The Qt Company’s annual World Summit hit Berlin last week, a city that’s become increasingly popular for start-up tech companies. The messages delivered were clear: no longer can User Experience (UX) be an afterthought; it’s analogous to the criticality of integrating security, and must be considered and implemented at every stage of the design process.
Keynotes from the Qt Company themselves and their supporting cast of speakers told stories of bygone times when UX wasn’t considered at all, offering myriad historical websites with user interfaces (UI) that were visually embarrassing by today’s standards. But more importantly, they argued it provided an awful user experience.
Fast forward to today, user interfaces look increasingly prettier, but the user experience still leaves the user wanting more. In a fascinating tale told by Jared Spool, the self-proclaimed Maker of Awesomeness at Center Centre/UIE, he described one of the world’s largest corporations and their UX epiphany (after 17 years), which thrust them to the UX poster child they are today.
That talk was followed by some stats that demonstrated The Qt Company’s increasing success as the world focuses on delivering that perfect user experience. It also shows that user expectations of aesthetics and usability are higher than ever.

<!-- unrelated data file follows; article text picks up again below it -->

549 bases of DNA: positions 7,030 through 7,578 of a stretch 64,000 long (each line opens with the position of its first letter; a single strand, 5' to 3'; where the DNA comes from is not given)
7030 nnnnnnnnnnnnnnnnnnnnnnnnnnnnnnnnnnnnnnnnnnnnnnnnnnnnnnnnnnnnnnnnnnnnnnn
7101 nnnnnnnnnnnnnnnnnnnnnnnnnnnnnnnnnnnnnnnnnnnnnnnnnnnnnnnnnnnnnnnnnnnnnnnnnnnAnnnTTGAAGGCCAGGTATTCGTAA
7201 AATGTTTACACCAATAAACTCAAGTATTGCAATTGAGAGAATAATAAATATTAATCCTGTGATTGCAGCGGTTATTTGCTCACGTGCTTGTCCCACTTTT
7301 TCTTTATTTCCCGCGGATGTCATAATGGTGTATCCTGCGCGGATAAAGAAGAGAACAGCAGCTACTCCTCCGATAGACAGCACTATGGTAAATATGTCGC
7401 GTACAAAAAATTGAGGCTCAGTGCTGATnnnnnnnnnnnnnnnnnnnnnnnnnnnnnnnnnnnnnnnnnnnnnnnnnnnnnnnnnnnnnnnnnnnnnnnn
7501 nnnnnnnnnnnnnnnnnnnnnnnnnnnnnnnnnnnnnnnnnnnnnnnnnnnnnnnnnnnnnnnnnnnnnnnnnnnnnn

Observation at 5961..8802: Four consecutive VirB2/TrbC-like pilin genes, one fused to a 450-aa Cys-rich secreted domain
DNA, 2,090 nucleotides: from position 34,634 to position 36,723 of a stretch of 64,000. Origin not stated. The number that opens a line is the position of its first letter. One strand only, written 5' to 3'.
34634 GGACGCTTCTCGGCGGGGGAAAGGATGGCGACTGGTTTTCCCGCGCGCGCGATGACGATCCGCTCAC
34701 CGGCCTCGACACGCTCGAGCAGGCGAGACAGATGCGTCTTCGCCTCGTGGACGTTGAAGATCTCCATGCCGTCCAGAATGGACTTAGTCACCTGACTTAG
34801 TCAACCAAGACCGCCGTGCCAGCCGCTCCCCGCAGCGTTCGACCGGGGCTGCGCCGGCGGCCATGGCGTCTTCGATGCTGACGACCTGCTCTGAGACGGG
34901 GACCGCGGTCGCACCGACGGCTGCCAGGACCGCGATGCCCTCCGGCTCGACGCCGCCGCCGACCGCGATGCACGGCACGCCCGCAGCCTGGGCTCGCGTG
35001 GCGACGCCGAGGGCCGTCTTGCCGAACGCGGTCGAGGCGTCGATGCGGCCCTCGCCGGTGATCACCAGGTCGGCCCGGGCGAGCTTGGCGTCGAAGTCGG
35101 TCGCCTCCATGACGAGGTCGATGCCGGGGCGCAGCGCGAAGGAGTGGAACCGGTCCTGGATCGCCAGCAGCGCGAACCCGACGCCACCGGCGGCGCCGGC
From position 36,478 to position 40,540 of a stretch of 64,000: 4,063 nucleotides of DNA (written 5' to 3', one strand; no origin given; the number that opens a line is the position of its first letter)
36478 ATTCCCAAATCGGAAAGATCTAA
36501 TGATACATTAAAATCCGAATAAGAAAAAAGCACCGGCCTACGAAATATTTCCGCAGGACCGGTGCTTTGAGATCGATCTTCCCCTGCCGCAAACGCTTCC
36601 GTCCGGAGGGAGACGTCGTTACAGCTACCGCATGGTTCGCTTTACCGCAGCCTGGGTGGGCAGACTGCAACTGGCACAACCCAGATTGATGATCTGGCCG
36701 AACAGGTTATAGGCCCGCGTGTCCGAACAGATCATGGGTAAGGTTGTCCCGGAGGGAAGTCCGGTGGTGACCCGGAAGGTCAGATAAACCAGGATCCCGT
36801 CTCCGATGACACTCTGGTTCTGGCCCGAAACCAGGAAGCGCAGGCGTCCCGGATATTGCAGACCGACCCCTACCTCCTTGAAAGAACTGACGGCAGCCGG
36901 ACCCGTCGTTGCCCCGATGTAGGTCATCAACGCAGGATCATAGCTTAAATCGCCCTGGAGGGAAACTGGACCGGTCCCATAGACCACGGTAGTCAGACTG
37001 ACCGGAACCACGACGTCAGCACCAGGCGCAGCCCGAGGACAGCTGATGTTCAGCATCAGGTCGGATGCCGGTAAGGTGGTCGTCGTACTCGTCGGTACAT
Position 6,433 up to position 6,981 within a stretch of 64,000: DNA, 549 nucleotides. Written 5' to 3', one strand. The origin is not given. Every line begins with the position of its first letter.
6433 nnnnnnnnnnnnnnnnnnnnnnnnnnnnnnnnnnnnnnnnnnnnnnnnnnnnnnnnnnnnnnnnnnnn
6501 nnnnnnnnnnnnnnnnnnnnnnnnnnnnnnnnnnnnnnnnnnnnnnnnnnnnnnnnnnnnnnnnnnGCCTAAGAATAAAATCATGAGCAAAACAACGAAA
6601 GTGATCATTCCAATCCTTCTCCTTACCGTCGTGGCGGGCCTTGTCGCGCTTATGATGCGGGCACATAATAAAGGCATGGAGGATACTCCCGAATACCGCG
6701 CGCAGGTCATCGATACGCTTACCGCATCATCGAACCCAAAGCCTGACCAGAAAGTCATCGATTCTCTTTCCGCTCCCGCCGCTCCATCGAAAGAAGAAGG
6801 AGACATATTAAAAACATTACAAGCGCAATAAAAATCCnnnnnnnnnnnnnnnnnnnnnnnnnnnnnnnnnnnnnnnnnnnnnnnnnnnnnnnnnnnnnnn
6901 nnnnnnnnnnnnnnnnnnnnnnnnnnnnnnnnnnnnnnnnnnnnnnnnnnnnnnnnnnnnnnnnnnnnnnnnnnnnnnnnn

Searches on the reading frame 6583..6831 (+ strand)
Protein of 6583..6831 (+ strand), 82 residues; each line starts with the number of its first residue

For too long, the industry’s drive was to pile more features into products but the reality is that it left consumers exasperated and catered merely to the techie minority. The success of the world’s most popular smartphone, which on its launch bucked the trend and ditched rather than added functionality, is evidence of the importance of the user experience.
The overriding message of the event was highlighting the communications black hole between UI designers and developers. Designers’ brains working with wireframes and imagery, whilst the developer thinking purely in code can lead to inefficient ‘ping-pong’ development – “is this how you visualised it?” “No, it needs to look like this,” “No, change this,” ad infinitum.
The launch of the Qt Company’s photoshop bridge lets graphical designers export their wares directly into Qt’s suite—removing any assumptions and perceptions, plus saving a load of migratory effort between the software packages. A live demonstration delivered by Brook Cronin and Thomas Hartmann (both of the Qt Company) showed an automotive dashboard being designed in Photoshop, imported into Qt’s suite and operational within 30 minutes.
The Qt Company also took the opportunity to announce (with the release of Qt 5.12) wider support of touch gestures and support for Python and WA (web assembly), which widens the access of Qt’s tools for UI developers, even those developing for the web.